The proposed exploration area falls within Grizzly Bear Management Area 2- Grande Cache (BMA2), an important population for the recovery of the threatened species within Alberta. This population of grizzly bears are considered stable due to their relatively low mortality rate compared to other BMAs within the province3. The area has few linear features, such as roads and seismic lines, which increase human access into grizzly bear habitat and have been demonstrated to significantly increase human- caused mortality of grizzly bears. Human-caused mortality is the leading cause of grizzly bear population declines within Alberta. The proposed exploration program will increase human presence within grizzly bear habitat, and regress the stability of the BMA 2 population.

The Horn Ridge coal leases and proposed exploratory drill sites overlap with part of the home range of the threatened Redrock-Prairie Creek southern mountain woodland caribou population. The Redrock- Prairie Creek caribou herd has endured excessive anthropogenic disturbances across their range. In 2017, Redrock-Prairie Creek winter range habitat was only 29% undisturbed, and total range habitat was 48% undisturbed, both far below minimum requirements of at least 65% undisturbed for this migratory corridor area4 5 .

The key threat to these caribou and their habitat is excessive predation driven by industrial activities, including coal extraction. Because of serious caribou population declines, very drastic annual wolf culls have been in place since late 2014 in Redrock-Prairie Creek caribou range, yet caribou numbers have not stabilized and habitat disturbance continues.

There is an urgent need for landscape-level coordinated actions to maintain and restore caribou habitat across Redrock-Prairie Creek caribou range. AWA believes this proposed coal exploration program will increase the vulnerability of the Redrock-Prairie Creek caribou, and further contribute to population declines. The Redrock-Prairie Creek caribou range is also currently part of the Alberta government’s Upper Smoky caribou sub-regional task force planning process. AWA believes it is unacceptable to approve additional industrial impacts within caribou range, including in Horn Ridge Resources’ leases, without any enforceable caribou range plan in place to assure habitat for caribou persistence and recovery.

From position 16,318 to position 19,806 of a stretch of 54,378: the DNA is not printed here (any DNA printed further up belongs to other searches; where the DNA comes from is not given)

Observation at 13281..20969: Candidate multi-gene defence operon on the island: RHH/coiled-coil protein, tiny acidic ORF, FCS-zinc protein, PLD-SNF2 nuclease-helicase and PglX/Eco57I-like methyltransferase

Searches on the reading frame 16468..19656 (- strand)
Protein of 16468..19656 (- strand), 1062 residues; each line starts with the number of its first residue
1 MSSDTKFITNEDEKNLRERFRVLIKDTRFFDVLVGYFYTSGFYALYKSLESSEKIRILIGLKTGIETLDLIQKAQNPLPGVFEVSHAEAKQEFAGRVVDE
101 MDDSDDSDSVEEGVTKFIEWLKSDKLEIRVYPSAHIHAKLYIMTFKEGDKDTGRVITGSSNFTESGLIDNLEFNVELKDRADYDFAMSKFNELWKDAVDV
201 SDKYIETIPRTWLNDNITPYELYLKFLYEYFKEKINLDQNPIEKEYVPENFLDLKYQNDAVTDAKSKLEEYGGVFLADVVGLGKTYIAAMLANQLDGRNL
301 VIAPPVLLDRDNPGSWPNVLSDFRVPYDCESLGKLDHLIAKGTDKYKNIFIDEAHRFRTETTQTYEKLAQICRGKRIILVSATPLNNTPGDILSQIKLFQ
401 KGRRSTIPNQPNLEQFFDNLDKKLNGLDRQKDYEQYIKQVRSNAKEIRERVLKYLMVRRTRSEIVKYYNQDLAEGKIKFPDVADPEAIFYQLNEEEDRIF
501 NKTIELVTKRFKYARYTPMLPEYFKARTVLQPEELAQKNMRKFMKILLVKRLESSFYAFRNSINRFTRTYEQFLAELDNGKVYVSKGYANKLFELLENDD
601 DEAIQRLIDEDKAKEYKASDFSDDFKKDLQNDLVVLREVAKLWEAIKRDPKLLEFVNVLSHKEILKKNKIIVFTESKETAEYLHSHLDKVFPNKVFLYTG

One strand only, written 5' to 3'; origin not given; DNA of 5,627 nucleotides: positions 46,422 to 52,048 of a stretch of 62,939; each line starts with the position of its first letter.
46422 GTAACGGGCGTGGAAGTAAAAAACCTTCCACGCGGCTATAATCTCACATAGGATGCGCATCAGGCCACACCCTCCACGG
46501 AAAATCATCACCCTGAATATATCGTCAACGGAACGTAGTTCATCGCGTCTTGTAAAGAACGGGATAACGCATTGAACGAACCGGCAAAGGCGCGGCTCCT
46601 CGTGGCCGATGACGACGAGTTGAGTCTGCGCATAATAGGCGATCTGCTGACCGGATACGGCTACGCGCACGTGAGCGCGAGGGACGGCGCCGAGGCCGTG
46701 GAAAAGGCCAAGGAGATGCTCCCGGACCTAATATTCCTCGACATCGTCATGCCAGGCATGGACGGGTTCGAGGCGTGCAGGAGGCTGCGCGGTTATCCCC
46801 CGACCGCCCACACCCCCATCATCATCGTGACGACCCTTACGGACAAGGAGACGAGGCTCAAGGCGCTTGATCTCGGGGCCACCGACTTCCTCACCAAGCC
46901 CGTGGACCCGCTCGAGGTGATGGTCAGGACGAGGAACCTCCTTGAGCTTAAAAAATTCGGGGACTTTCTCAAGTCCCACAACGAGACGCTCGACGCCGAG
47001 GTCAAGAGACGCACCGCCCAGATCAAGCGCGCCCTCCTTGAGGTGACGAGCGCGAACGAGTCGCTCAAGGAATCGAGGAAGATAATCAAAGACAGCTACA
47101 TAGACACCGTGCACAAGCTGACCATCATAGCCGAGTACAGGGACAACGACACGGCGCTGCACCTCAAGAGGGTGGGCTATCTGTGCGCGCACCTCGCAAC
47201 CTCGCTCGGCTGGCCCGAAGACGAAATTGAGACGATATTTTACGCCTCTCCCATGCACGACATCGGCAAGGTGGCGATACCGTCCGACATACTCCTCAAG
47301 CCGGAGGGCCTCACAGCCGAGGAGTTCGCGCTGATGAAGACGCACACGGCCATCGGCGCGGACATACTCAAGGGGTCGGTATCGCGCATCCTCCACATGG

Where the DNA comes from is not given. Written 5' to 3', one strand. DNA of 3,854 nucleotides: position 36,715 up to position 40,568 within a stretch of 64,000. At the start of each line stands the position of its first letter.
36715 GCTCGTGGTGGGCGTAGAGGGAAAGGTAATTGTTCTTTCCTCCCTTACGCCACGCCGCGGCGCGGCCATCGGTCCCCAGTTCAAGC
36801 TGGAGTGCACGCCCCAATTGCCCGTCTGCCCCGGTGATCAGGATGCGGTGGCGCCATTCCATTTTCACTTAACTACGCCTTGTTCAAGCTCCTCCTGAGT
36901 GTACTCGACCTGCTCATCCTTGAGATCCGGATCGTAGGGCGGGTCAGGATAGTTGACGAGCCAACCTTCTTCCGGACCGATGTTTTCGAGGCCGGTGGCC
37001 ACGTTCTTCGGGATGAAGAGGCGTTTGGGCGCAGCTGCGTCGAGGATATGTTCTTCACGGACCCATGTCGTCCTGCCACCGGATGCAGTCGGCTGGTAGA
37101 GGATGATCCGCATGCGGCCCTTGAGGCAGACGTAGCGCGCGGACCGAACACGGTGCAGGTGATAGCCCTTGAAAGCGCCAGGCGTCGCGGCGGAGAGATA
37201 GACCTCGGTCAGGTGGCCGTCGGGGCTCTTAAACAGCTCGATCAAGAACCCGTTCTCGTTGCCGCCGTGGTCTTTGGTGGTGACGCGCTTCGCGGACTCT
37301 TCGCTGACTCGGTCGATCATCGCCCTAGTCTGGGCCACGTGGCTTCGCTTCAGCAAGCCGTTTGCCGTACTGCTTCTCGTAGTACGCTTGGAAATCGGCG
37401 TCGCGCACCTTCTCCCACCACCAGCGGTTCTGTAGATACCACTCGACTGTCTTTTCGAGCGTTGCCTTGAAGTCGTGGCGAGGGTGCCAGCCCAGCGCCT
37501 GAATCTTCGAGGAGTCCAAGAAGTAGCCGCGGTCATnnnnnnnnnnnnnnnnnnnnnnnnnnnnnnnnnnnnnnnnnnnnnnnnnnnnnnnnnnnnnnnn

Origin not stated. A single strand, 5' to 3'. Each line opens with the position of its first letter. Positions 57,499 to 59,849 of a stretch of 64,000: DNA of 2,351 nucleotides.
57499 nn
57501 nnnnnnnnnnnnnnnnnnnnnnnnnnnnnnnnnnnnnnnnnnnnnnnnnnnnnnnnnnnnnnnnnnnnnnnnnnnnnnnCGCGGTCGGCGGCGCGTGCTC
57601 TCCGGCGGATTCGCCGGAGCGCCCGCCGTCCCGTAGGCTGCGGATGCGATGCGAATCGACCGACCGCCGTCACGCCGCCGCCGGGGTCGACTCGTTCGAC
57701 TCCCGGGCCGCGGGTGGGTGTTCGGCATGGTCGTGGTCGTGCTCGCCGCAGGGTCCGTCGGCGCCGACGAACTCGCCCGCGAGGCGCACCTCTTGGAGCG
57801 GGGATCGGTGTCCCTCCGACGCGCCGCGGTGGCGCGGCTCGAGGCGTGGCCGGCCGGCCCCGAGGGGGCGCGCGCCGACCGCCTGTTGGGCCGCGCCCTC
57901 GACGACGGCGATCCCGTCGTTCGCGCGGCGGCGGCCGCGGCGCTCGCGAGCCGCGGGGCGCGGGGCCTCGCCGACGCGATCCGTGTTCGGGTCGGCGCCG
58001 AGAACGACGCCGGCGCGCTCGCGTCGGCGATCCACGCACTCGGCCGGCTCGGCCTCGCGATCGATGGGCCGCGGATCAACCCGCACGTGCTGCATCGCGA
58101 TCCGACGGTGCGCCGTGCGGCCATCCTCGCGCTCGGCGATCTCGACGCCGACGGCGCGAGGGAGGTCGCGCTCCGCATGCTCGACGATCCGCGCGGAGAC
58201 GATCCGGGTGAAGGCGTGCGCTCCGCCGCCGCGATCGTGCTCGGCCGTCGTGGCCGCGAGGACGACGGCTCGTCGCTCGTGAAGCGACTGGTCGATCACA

AWA is equally concerned that the proposed coal exploration will diminish the ecological integrity of surrounding protected areas and key wildlife biodiversity zones. The proposed exploratory areas overlap with provincially designated Key Wildlife Biodiversity Zones, as well as some of the exploratory areas border on the northern and eastern borders of the Willmore Wilderness. The Willmore Wilderness is a legislatively protected and invaluable untamed wilderness, remaining virtually untouched by industry and development. AWA believes that the proposed exploration would compromise Willmore Wilderness and related wildlife biodiversity zones within the region. There is no buffer around these protected areas and wildlife zones to prevent the encroachment of negative effects including habitat fragmentation and reduced habitat quality.

AWA respectfully requests that this exploratory application and any potential subsequent coal extraction activities be denied.



Nissa Petterson, Conservation Specialist


Honourable Jason Nixon

Minister of Environment and Parks

Honorable Sonya Savage

Minister of Energy


Grant Sprague

Deputy Minister, Alberta Energy

Bev Yee
Deputy Minister, Alberta Environment and Parks

Martin Chamberlain
Energy Policy Senior Assistant Deputy Minister, Alberta Energy

Lisa Sadownik
Lands Assistant Deputy Minister, Alberta Environment and Parks

Bola Talabi
Interim Vice President, Regulatory Applications, Alberta Energy Regulator

Jennifer Filax
Land Use Officer, Mining, Alberta Energy Regulator

PDF Copy of AWA’s SOC

Literature Cited

1Côté, S.D., 1996. Mountain Goat Responses to Helicopter Disturbance. Wildlife Society Bulletin, 24(4), 681-685.
2MacArthur, R.A. et al, 1979. Factors influencing heart rate in free-ranging bighorn sheep: a physiological approach to the study of wildlife harassment. Canadian Journal of Zoology, 57, 2010-2021.
3Alberta Environment and Parks. 2016. Alberta Grizzly Bear (Ursus arctos) Recovery Plan,. Alberta Environment and Parks, Alberta Species at Risk Recovery Plan No. 38. Edmonton, AB. 85pp.
4Government of Alberta, Draft Provincial Woodland Caribou Range Plan Appendices, 2017
5Government Mountain population, 2014